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Browsing Law Faculty Scholarship by Author "Camp, Bryan T."

Browsing Law Faculty Scholarship by Author "Camp, Bryan T."

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  • Camp, Bryan T. (Tax Notes, 2007)
    In FY2005, the IRS refunded about $227.6 billion to individual taxpayers. Given the huge amounts involved, even small error rates add up. For example, even if the IRS had an error rate of just 1% that would mean $2.2 billion ...
  • Camp, Bryan T. (Tax Notes, 2006)
    In every era and area of law you find a never-ending battle between two groups of legal thinkers: formalists and functionalists. Each is connected to long-standing and honorable traditions in Anglo- American jurisprudence. ...
  • Camp, Bryan T. (2007)
    Taxation is shadow life. As our culture monetizes more and more life activities, the shadow grows. This article looks at the potential tax issues arising from a new life activity: online role-playing games in virtual worlds. ...
  • Camp, Bryan T. (Tax Notes, 2008)
    Just because the IRS has the legal authority to act, argues Professor Camp, does not mean that it should. The Tax Court's decision in Allen v. Commissioner, where the court agreed to let the IRS use old language for a new ...
  • Camp, Bryan T. (Tax Notes, 2007)
    In tax law and theory, procedure gets short shrift. Yet sometimes, procedure makes all the difference. That seems to me to be particularly true regarding the recent publicity over the tax consequences of foreclosures on ...
  • Camp, Bryan T. (Estate Planning & Community Property Law Journal, 2009)
    One common issue facing those who create trusts is how to protect beneficiaries from creditors. One of the biggest, baddest creditors out there is the Internal Revenue Service (IRS or Service), wielding two weapons of mass ...
  • Camp, Bryan T. (Tax Notes, 2005)
    Professor Camp argues that the collection due process of Tax Administration is the wrong solution to an erroneous problem and then proceeds to give the correct answer to the actual problem.
  • Camp, Bryan T. (Virginia Tax Review, 1988)
    Professor Camp, then a student, analyzes ways in which courts may find abuse of discretion under § 7805(b) of the Internal Revenue Code, which creates a presumption of retroactivity of any ruling by the IRS.
  • Camp, Bryan T. (Florida Law Review, 2004)
    In this Article, Professor Camp pursues three goals. The first is to describe and justify the inquisitorial nature of tax administration. He offers the conception of tax administration as two related but distinct functions: ...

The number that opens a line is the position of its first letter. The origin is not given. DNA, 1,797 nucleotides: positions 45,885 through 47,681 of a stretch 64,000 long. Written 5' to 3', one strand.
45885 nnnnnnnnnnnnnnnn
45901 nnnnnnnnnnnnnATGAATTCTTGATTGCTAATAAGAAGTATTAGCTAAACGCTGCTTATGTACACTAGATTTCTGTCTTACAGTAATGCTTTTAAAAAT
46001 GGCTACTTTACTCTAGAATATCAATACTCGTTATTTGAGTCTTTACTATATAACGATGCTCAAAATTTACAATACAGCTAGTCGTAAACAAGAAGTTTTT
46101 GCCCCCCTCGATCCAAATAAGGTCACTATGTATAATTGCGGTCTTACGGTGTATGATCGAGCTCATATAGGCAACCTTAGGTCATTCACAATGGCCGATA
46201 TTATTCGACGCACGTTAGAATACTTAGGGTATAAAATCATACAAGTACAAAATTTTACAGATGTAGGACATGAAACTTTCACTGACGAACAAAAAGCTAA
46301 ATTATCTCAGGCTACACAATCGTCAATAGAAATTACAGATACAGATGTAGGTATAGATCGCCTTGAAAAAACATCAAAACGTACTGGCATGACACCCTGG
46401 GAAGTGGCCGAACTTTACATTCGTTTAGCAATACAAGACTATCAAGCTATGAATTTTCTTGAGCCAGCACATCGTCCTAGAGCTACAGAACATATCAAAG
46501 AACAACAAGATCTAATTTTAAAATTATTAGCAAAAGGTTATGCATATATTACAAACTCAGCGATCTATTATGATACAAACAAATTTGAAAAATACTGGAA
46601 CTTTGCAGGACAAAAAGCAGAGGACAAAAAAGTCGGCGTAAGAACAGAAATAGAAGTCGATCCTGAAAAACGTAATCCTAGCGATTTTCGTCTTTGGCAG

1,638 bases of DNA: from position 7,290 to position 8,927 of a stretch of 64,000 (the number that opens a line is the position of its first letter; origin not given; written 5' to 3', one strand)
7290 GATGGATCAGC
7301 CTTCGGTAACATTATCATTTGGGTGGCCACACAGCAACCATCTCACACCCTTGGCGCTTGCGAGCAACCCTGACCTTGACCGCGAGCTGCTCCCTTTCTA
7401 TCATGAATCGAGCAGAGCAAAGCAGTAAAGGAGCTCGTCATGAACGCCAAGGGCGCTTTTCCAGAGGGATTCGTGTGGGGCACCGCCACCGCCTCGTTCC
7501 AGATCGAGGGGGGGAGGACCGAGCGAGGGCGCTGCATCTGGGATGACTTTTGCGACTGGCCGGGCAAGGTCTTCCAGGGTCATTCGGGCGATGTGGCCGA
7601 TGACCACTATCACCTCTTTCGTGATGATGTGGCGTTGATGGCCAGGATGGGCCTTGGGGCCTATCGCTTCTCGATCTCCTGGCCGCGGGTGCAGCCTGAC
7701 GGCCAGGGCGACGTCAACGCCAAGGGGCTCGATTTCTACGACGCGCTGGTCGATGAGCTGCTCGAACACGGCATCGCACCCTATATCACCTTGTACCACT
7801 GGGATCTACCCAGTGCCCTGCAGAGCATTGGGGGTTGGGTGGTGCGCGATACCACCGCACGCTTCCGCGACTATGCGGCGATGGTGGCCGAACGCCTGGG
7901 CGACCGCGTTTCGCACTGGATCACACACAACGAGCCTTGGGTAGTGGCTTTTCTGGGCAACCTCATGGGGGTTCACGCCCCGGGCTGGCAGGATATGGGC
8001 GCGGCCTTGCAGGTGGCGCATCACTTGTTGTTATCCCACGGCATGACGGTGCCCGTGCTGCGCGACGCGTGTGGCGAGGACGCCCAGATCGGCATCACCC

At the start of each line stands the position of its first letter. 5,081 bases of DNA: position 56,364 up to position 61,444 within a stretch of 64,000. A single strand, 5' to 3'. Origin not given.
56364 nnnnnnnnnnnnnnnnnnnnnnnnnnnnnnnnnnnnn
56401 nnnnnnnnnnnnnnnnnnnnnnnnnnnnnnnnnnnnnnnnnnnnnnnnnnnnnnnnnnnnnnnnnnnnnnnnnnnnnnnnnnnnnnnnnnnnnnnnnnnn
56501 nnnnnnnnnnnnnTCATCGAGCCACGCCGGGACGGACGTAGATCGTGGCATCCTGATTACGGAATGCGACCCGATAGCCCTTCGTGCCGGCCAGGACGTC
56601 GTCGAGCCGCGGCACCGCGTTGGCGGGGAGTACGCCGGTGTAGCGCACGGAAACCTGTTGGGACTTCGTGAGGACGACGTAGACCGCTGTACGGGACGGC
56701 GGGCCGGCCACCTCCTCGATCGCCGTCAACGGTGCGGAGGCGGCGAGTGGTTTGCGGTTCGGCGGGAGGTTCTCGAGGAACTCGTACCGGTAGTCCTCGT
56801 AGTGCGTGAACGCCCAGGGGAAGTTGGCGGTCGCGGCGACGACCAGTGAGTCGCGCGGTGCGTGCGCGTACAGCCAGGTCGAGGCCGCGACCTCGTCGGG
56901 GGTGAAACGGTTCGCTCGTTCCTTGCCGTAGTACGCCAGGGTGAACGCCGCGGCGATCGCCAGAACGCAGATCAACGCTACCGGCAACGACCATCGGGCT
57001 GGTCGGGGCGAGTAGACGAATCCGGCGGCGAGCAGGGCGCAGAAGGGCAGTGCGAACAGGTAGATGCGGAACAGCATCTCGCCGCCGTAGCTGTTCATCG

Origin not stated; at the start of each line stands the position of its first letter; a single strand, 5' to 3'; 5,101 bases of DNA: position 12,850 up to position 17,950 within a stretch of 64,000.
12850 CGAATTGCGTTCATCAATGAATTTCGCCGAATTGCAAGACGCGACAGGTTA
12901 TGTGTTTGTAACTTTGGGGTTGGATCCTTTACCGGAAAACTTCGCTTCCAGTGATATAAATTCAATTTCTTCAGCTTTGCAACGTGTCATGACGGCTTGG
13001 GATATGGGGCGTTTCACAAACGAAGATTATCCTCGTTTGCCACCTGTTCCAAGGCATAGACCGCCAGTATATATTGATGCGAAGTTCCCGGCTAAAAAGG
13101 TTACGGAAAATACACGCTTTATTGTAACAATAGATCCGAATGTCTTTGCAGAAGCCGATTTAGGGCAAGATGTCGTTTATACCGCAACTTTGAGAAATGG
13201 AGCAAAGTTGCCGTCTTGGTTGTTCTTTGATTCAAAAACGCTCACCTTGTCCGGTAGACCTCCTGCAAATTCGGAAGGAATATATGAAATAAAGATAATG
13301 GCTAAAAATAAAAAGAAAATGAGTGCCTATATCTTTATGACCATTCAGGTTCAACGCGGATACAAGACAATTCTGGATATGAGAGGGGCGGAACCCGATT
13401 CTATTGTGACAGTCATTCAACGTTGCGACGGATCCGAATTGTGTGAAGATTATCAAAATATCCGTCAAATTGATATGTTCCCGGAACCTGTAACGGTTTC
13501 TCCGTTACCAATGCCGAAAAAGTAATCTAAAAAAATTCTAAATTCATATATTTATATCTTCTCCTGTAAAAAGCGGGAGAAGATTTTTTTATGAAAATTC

• Camp, Bryan T. (Tax Notes, 2007)
    Professor Camp’s thesis is that the section 6501(a) assessment limitation period represents a very strong public policy choice in favor of closure, far stronger than a typical statute of limitation. Accordingly, he believes ...
  • Camp, Bryan T. (Lexis, 2003)
    Professor Camp’s treatise chapter focuses on the procedure for a refund claim and limitations for refund claims, amounts that can be recovered, and refund suits.
  • Camp, Bryan T. (Virginia Tax ReviewVirginia Tax Review, 2009)
    This article concerns the history of automation in U.S. tax administration and the challenges automation presents to administering the laws consistent with democratic values. The most under-theorized aspect of tax ...
  • Camp, Bryan T. (Tax Notes, 2005)
    This column discusses what happens when Congress attempts to smooth out the sharp corners of the tax code with notions of equity, but does so with an inadequate understanding of, or appreciation for, the problems of tax ...
  • Camp, Bryan T. (Tax Notes, 2010-03)
    Part A of this article explains how important changes in tax administration since World War II have created the need for an office such as TAS. Part B will examine the structure of TAS operations since its reorganization ...
  • Camp, Bryan T. (2003)
    Professor Camp argues that tax courts needs judges who are knowledgeable in the field of tax because tax law is different from other areas of the law.
  • Camp, Bryan T. (Haverford Journal, 2006)
    This paper explores both the decision to abolish the New York Court for the Correction of Error and Trial of Impeachment (CCE) and the debate on how to reform the Supreme Court which resulted in the decision to still leave ...